Ribeye Brothers – New Ways to Fail

January 01, 1970

(This Is You)




Jersey’s Ribeye Brothers list on their MySpace page, among
their myriad influences, Link Wray, the Scientists,  Thee Mighty Caesars, 13th Floor
Elevators and ‘60s garage rock compilations series like Teenage Shutdown, Pebbles and Back
From the Grave
. In one sense, that’s all you need to know about the band
(aside, perhaps, from the fact that in the lineup are some Monster Magnet
alumni, which just serves to reinforce the quartet’s miscreant status). As with
other similarly-provoked outfits over the years, however, just because you know
what’s in their record collections doesn’t mean you know what to expect from ‘em, and the Ribeyes, now on
Elpee #3, have never been ones for protracted genuflection.


Sure, the stylings themselves here are frequently as
familiar as a bearhug from an old chum: the Farfisa-and-reverb powered
surf-garage of “Cup of Coffee and a Piece of Pie”; the jangly, Creation/Byrds
psych-pop of “Crashing the Ambulance”; the revved-up, Hickoids-meet-Gun Club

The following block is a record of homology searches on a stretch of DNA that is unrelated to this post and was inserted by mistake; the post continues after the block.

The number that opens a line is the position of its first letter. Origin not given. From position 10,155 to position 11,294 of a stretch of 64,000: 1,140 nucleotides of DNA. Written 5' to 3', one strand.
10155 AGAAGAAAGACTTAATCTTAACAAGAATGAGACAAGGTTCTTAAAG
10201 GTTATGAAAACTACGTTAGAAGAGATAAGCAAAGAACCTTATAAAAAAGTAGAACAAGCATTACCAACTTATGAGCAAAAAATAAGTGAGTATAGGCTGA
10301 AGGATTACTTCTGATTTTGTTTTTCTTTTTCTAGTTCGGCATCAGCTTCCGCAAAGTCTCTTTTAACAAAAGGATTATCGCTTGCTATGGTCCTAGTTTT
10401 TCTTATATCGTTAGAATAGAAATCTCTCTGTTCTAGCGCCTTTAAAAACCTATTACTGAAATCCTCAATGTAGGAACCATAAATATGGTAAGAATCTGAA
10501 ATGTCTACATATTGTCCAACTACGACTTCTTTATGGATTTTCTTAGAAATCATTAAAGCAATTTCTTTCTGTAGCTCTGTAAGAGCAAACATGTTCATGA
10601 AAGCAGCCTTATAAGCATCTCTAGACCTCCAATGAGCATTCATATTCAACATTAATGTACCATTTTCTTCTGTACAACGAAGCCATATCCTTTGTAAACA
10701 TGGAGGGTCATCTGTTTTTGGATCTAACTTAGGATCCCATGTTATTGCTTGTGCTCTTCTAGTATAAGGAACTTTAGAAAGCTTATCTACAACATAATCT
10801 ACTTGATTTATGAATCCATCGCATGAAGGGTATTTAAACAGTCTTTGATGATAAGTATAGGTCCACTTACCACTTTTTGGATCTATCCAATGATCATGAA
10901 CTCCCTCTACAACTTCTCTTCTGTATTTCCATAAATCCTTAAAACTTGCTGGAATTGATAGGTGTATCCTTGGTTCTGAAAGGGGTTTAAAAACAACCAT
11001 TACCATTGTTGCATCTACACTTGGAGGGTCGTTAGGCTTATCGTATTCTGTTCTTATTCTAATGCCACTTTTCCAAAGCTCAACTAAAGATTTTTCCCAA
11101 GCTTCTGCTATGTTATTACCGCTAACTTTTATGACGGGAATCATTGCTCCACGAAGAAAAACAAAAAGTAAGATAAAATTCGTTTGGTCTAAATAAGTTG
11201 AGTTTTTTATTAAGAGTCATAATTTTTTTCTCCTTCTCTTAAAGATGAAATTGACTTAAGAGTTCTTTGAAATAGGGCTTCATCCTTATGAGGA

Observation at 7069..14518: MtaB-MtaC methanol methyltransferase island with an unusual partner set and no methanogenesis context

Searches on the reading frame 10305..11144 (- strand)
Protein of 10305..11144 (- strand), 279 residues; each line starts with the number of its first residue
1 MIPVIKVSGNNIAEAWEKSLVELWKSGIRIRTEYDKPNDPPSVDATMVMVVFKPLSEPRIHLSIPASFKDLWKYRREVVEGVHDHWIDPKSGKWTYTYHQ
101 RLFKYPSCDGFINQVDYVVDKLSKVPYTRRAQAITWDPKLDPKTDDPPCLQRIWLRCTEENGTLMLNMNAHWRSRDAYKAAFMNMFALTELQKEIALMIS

cowpunk of “Godless Mule” (love that songtitle); etc. But with whiskey-throated
vocalist Tim Cronin leading the fray and guitarist Jon Kleiman unveiling more
switchblade ‘n’ fuzztone riffs than a barrelful of Nuggets anthologies, the band adeptly shifts gears at will to keep
listeners on their toes.


That’s clear right from the get-go, on “What Makes You
Tick,” a throbbing slice of malevolence that tries hard to be a no-frills garage
number but keeps turning, against its better instincts, into The Who’s “My
Generation,” right down to the Entwistleian bassline and psychotic vox (“Your
attitude is/ Driving me to drink/ Tick-tick-tick, I’m losing my mind…”). And
then there’s closing track “Letters to Penthouse“:
amid a swirling vortex that pits improbably backwards guitars and keys against
a more straightforward rhythm section
churn, Cronin moans and grunts, not all that sunnily, “I wanna live in a letter
to Penthouse/ ‘I never thought/ It
would happen/ To me’.” Stick around after that tune has played, too, or you’ll
miss the title song – perverse bastards that the Ribeye Brothers are, it’s an
unlisted hidden track. Factor in enough liberal deployment of ancillary
instrumentation (a wiggy blues harp here; in-your-face tambourine there) to
keep all eight cylinders firing, and you’ve got a meaty (sorry) musical buffet
that’ll leave you begging for extra helpings.


These Ribeyes, boy, they’s sizzling.


Standout Tracks: “Godless
Mule,” “It Ain’t Right,” “Letters to Penthouse” FRED MILLS




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